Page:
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Wuthering Heights (Paperback)
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About the Author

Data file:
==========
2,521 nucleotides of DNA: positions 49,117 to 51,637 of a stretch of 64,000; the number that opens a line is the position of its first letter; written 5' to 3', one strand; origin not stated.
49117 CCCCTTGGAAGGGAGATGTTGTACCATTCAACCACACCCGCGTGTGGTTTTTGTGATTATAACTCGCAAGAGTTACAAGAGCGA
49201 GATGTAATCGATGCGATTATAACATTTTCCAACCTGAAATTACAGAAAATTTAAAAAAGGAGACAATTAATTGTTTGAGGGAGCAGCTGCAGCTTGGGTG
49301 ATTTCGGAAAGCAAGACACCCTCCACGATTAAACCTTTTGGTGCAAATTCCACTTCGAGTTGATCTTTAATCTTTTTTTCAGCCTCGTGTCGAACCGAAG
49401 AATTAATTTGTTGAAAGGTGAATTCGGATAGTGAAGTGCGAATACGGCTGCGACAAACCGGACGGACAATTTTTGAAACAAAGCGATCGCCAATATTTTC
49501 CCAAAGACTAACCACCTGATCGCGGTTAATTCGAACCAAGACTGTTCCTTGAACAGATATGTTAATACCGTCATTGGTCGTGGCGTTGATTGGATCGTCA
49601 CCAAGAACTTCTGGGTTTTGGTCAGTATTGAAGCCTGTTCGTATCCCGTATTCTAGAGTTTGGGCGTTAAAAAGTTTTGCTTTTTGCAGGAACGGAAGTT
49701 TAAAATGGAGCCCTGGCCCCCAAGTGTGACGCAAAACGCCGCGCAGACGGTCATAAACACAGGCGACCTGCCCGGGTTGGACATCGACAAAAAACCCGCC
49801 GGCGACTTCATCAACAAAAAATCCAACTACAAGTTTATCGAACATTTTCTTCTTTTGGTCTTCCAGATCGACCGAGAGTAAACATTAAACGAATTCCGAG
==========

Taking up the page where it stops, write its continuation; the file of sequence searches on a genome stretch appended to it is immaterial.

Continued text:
BIOGRAPHY Emily Jane Bronte (30 July 1818 - 19 December 1848) was an English novelist and poet, best remembered for her only novel, Wuthering Heights, now considered a classic of English literature. Emily was the third eldest of the four surviving Bronte siblings, between the youngest Anne and her brother Branwell. She wrote under the pen name Ellis Bell. Early life and education Emily Bronte was born on 30 July 1818 in the village of Thornton, Yorkshire, in the North of England, to Maria Branwell and Patrick Bronte. She was the younger sister of Charlotte Bronte and the fifth of six children, though the two oldest girls, Maria and Elizabeth, died in childhood. In 1820, shortly after the birth of Emily's younger sister Anne, the family moved eight miles away to Haworth, where Patrick was employed as perpetual curate; here the children developed their literary talents. After the death of their mother in September 1821 from cancer, when Emily was three years old, the older sisters Maria, Elizabeth and Charlotte were sent to the Clergy Daughters' School at Cowan Bridge, where they encountered abuse and privations later described by Charlotte in Jane Eyre. At the age of six, Emily joined her sisters at school for a brief period. When a typhoid epidemic swept the school, Maria and Elizabeth caught it. Maria, who may actually have had tuberculosis, was sent home, where she died. Emily was subsequently removed from the school, in June 1825, along with Charlotte and Elizabeth. Elizabeth died soon after their return home. Death Emily believed that her health, like her sisters', had been weakened by the harsh local climate and by unsanitary conditions at home, the source of water being contaminated by runoff from the church's graveyard. She caught a severe cold during the funeral of her brother Branwell in September 1848 which led to tuberculosis. Though her condition worsened steadily, she rejected medical help and all proffered remedies, saying that she would have "no poisoning doctor" near her. At noon, Emily was worse; she could only whisper in gasps. With her last audible words she said to Charlotte, "If you will send for a doctor, I will see him now," but it was too late. She died that same day, at about two in the afternoon, while sitting on the sofa at Haworth Parsonage."